After years of debate, concrete details regarding the future of the UK local authority pensions sector are emerging. A February deadline for proposals saw seven or eight distinct asset pools forming among English and Welsh local authority pension schemes (LGPS), ranging from £10bn (€12.9bn), sizeable by UK standards, to £45bn, big enough to rival the country’s two largest pension funds, the Universities Superannuation Scheme and the BT Pension Scheme.
The pooling proposals follow a debate about the merits of full-scale mergers, and whether active management should be prohibited to lower costs. After nearly three years, the government settled on pooling – and instructed councils to make arrangements, or else.
There had been hopes that central government would reimburse the LGPS sector for the cost of the reform. The bills associated with legal advice, and the price of launching tax-transparent Authorised Contractual Schemes to contain the assets, are substantial, especially when the funds have also been told to reduce unnecessary expenditure. Instead, there was mostly stick – with the promise of regulatory underpinning that could see non-compliant funds forced by the Department for Communities and Local Government (DCLG) to pool with a group of its choosing.
Following last summer’s announcement by chancellor of the Exchequer George Osbo rne that he would like to see half a dozen British Wealth Funds, a flurry of meetings ensued, likened by one senior manager at a northern LGPS to “speed dating”. The resulting partnerships began emerging even before the DCLG outlined the final criteria for the asset pools, which include a minimum of £25bn within each partnership.
Those quick to emerge were based on pre-established relationships, such as the Wales-wide pool, or the Brunel Group – a collection of 10 similarly sized schemes, including the Environment Agency Pension Fund and Cornwall Pension Fund – joining up due to their geographic proximity in the South West of the country. Similarly, the cleverly named Access (A Collaboration of Central, Eastern and Southern Shires) pools geographically, and includes Cambridgeshire, Norfolk, and the London CIV – launched well ahead of the DCLG consultation and already investing. It also has the support of almost all London boroughs.
However, another partnership that got under way ahead of the consultation may be in trouble. The Lancashire County Pension Fund and the London Pensions Fund Authority’s (LPFA) £10bn joint asset pool – which has registered with the Financial Conduct Authority and appointed Michael O’Higgins, the former chairman of the Pensions Regulator, as its chairman – has seen its AUM fall short. Despite interest from the Berkshire Pension Fund, it would still fail to reach £25bn. Instead, the partnership may find a home in the £35bn Northern Powerhouse pool, emerging from the Greater Manchester Pension Fund’s (GMPF) partnership with Merseyside and West Yorkshire.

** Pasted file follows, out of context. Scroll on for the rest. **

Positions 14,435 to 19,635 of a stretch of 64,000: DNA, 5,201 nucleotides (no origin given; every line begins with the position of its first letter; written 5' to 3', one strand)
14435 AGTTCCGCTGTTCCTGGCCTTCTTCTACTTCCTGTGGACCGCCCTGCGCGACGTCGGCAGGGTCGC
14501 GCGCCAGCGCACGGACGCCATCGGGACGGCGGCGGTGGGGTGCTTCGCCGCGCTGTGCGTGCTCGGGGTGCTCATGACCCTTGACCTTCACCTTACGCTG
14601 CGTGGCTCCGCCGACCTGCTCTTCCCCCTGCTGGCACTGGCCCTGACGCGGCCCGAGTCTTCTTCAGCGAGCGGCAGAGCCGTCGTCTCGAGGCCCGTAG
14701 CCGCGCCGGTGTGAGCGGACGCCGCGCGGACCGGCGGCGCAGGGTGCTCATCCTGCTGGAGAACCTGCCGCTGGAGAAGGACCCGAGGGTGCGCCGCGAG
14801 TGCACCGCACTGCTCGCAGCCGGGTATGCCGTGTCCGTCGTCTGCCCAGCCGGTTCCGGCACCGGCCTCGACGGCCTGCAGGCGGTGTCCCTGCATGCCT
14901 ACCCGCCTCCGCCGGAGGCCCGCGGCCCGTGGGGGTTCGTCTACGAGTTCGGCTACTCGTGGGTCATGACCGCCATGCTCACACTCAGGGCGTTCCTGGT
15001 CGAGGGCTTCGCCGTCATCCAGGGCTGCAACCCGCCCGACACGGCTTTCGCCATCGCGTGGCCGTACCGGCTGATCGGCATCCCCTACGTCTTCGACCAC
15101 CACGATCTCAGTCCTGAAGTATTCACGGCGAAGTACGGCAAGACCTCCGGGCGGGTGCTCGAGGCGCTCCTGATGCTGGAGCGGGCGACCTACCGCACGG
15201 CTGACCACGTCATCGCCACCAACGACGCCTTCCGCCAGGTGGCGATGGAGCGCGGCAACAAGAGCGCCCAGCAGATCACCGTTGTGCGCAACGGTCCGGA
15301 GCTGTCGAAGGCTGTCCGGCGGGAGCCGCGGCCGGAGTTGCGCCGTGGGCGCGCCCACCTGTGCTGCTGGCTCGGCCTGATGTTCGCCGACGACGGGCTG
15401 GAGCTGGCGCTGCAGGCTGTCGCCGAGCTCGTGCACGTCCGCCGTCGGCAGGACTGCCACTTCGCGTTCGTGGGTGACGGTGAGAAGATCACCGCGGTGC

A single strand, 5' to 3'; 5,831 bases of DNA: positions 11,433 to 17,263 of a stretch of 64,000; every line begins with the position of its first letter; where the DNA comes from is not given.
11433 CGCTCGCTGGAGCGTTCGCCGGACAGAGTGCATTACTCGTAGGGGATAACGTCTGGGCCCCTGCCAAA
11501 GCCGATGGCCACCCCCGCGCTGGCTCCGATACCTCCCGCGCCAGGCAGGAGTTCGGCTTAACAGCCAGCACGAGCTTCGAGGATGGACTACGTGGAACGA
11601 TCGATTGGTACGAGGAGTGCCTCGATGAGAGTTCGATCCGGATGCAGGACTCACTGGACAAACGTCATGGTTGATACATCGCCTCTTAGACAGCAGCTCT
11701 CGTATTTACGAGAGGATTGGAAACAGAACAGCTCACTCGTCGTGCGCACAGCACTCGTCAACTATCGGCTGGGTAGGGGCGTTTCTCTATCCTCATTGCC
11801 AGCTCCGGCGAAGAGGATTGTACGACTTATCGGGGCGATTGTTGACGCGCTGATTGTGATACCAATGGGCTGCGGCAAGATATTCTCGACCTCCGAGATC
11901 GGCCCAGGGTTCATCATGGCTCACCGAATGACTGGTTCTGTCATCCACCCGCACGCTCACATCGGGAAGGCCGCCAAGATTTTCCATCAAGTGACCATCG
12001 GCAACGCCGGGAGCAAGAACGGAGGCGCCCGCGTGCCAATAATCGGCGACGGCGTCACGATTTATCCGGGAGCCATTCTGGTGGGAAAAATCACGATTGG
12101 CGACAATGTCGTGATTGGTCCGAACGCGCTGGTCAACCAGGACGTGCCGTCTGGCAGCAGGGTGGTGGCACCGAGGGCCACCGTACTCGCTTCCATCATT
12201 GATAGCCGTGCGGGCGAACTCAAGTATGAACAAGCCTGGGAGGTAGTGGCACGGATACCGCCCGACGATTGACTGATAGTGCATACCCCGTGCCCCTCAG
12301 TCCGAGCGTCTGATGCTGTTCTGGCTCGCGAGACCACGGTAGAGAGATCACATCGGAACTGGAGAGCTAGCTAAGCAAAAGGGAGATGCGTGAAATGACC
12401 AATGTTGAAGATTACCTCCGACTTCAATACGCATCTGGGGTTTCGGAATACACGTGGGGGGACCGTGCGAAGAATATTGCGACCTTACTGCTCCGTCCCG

The Border to Coast collaboration, close in size to the GMPF partnership but comprising a large number of smaller funds, led by East Riding, has also met the government’s asset target and emerges as a collection of like-minded LGPSs spread across England.
The government’s other request – that the LGPS explain their exposure to infrastructure, with the hope that a more professional local authority system would grow investments to 10% of assets – has already borne fruit. The launch of a joint venture between the GMPF and LPFA, initially investing £500m in infrastructure, is set to double in size to include commitments from the GMPF’s pooling partners.
The pool’s consultation response outlined that the venture could attract more support from other pools and evolve to be either a national infrastructure vehicle or eventually even a co-operatively owned clearing house for projects, as a means of reducing the overall complexity and due diligence of investing in the asset class. Border to Coast is said to be in talks with the vehicle, while the clearing house idea is several years away, the GMPF admits.
Scotland and Northern Ireland are exempt, as the matter of LGPS regulation is devolved. But the last few years have led to discussion among Scottish funds on how to better collaborate on investments. The country’s LGPSs vary in size, from the £15.6bn Strathclyde down to the £263m fund for the employees of Orkney Island Council, and collaboration with Lothian or Strathclyde, both boasting in-house management, could allow the smaller funds to access alternatives at a lower cost.
The next development that asset managers will be watching with interest, once joint portfolios have been tendered and costs for the mainstream assets slashed, is which pools begin building up competence in which areas. Each pool boasts in-house management expertise in equity, alternatives or environmentally conscious investing – the next logical step would be for individual finds to offer their services to others.
The biggest change, however, is likely to emerge in asset allocation, as funds will be liberated from hard caps on investments in limited partnerships, such as infrastructure, as they shift to a less regulated investment strategy based around a prudent person principle.
Even one of these measures – pooling, collaboration on alternatives, or a shift to prudent-person principle – would amount to a revolutionary change for the LGPS. Combined, they pose major challenges but, the government hopes, they will also result in a more agile and well-funded LGPS.